Pharmacology Update

Lidocaine Powder Intradermal Injection System (Zingo™)

By William T. Elliott, MD, FACP, and James Chan, PharmD, PhD. Dr. Elliott is Chair, Formulary Committee, Northern California Kaiser Permanente; Assistant Clinical Professor of Medicine, University of California, San Francisco; Dr. Chan is Pharmacy Quality and Outcomes Manager, Kaiser Permanente, Oakland, CA. Drs. Chan and Elliott report no financial relationship to this field of study.

The FDA has approved a product for topical anesthesia prior to venous access procedures such as venipuncture or peripheral intravenous cannulations in children. The device is a needle-free single-use helium-powered intradermal delivery system containing 0.5 mg of lidocaine hydrochloride monohydrate. It is marketed by Anesiva as Zingo.


Lidocaine intradermal injection system is approved to provide local analgesia prior to venous access procedures in children ages 3 to 18 years of age.1


One dose from the intradermal delivery system is delivered one to three minutes prior to needle insertion. The procedure should be completed within 10 minutes after administration.1

Potential Advantages

The system provides a needle-free delivery dose of local anesthetic with effect observed if given one to three minutes prior to venous access.1 Typically topical anesthetics such as lidocaine/prilocaine emulsion (EMLA ), lidocaine liposomal cream (ELA-Max ) lidocaine/tetracaine patch (Synera ) requires administration 20 to 60 minutes prior to the procedure.2,3,4

Potential Disadvantages

Adverse events are local in nature. The most frequent are erythema (53% vs 27% for placebo), petechiae (44% vs 5%), and edema (5% vs 3%).1


This is a novel delivery system for lidocaine. Efficacy was shown in 2 randomized, double-blind, parallel-arm, sham placebo controlled trials (n = 1,109).1 The system reduced pain, compared to placebo, when administered one to three minutes prior to venous access. Administrations were to the back of the hand or the antecubital fossa. Pain was assessed using a 6-point categorical scale using faces to reflect the degree of pain ranging from 'no hurt' to 'hurt worst.' The adjusted means difference between groups was statistically significant, but modest (-0.33 to -0.39), representing a 16% to 22% reduction compared to placebo. The upper limit of the 95% confidence interval ranged from -0.58 to -0.65 or about 2/3rd of a point on a 6 point scale. Currently there are no comparative studies between the lidocaine intradermal system with other topical anesthetics such as EMLA, ELA-Max, Synera or administration of lidocaine using a needle-free device such as J-Tip. The administration of 0.25 ml of a buffered 1% lidocaine solution using this device one to three minutes before insertion has been shown to be significantly more effective than EMLA (mean of 69 minutes) in reducing pain associated with intravenous catheter insertion.5 The cost of Zingo was not available at the time of this review. The cost has been estimated to be $12 to $16 per injection.6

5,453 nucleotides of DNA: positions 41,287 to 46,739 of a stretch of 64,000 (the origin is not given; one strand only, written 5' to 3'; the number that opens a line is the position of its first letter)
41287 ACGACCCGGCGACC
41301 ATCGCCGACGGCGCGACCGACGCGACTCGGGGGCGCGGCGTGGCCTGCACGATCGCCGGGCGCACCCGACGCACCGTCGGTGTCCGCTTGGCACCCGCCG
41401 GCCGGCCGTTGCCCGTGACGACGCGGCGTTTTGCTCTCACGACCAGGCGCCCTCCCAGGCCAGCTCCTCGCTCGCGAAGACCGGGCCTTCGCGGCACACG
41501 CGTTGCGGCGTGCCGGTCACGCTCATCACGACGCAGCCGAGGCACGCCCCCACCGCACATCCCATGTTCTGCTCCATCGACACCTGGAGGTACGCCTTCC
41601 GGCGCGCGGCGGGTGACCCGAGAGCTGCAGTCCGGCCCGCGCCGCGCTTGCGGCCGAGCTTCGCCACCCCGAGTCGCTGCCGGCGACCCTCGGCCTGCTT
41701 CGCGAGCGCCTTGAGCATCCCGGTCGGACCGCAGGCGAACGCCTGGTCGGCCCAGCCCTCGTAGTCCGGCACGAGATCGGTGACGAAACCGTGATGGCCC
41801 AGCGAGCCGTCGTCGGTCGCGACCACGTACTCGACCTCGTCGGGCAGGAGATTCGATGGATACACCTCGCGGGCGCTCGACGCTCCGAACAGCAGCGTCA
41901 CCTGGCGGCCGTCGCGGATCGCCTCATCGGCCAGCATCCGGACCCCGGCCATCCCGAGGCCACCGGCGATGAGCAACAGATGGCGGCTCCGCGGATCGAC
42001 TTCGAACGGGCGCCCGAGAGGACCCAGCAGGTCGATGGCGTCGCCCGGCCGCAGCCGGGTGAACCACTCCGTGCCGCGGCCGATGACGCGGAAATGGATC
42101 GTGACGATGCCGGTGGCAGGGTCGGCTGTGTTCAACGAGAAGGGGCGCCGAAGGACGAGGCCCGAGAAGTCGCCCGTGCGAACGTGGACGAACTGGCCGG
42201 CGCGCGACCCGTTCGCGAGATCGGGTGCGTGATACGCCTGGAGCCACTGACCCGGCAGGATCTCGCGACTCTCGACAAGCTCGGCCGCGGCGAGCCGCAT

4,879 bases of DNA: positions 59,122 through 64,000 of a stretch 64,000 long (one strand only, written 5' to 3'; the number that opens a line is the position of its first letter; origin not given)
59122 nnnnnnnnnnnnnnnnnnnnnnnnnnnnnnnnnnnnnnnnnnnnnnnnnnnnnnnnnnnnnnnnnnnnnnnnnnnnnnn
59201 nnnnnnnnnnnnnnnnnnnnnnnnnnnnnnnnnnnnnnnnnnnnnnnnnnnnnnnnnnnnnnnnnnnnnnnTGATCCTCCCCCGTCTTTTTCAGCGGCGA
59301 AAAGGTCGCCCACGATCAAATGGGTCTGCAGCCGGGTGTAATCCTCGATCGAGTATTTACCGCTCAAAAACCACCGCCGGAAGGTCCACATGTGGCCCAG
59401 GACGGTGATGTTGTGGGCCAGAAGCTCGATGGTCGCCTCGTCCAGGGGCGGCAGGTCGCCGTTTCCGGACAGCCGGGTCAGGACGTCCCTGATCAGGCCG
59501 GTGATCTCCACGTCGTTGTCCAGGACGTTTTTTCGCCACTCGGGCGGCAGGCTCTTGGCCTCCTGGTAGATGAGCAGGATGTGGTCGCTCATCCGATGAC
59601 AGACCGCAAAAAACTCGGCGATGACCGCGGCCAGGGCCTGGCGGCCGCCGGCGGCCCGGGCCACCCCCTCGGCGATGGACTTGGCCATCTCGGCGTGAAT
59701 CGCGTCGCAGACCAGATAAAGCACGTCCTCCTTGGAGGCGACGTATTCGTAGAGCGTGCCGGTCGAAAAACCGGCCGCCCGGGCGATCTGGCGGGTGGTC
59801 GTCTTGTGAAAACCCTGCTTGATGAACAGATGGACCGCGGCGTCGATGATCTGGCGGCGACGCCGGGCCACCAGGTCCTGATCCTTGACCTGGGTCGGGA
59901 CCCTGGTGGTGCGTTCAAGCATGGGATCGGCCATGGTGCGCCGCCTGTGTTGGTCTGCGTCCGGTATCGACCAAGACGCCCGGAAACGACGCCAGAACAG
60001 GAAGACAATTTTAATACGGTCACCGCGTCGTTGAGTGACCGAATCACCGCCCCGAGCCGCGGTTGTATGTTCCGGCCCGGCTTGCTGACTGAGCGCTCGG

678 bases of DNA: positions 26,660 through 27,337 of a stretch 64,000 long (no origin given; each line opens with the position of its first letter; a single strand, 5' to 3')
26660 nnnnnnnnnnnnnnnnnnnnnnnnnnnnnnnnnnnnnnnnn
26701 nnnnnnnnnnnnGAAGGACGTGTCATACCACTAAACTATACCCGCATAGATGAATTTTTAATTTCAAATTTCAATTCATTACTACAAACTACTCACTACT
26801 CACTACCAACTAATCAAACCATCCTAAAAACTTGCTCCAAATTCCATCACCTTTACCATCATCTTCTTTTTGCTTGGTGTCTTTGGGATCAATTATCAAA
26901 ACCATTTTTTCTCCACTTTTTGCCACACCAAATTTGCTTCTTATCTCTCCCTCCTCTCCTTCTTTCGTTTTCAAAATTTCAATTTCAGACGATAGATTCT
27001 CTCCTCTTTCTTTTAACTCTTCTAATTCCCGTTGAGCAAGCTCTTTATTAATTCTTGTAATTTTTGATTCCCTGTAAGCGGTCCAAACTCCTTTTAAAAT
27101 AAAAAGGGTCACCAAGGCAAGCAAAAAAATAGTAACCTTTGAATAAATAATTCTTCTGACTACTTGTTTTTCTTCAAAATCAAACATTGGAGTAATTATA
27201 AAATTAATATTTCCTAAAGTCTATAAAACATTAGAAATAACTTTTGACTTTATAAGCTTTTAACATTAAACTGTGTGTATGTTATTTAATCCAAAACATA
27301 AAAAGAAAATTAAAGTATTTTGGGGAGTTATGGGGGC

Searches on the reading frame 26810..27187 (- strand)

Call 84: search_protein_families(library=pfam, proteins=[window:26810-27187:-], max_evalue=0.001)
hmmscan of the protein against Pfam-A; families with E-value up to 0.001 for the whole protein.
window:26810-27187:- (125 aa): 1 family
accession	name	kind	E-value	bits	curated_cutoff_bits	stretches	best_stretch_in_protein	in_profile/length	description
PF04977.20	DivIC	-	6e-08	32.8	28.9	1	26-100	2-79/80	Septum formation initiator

Clinical Implications

Needle insertion is regarded as a frightening and bothersome procedure for children.7 There has been an increase in the reported use of topical or local anesthetics for venipuncture.8 The slow onset of existing products is problematic in certain practice settings such as the emergency room. The onset of action of Zingo is certainly an attractive feature. However, it is not clear how effective the analgesic effect really is without an active control.


1. Zingo Product Information. Anesiva, Inc. August 2007.

2. Synera Product Information. Ferndale Laboratory, Inc. June 2005.

3. Kleiber C, et al. Pediatrics. 2002;110:758-761.

4. Eichenfield LF et al. Pediatrics. 2002;109:1093-1099.

5. Jimenez N, et al. Anesth Analg. 2006;102:411-414.

6. Accessed 9/20/07.

7. Cummings EA. Pain. 1996;68:25-31.

8. Khan AH, Sachdeva S. Clin Pediatr. (Phila) 2007;46 (7):626-631.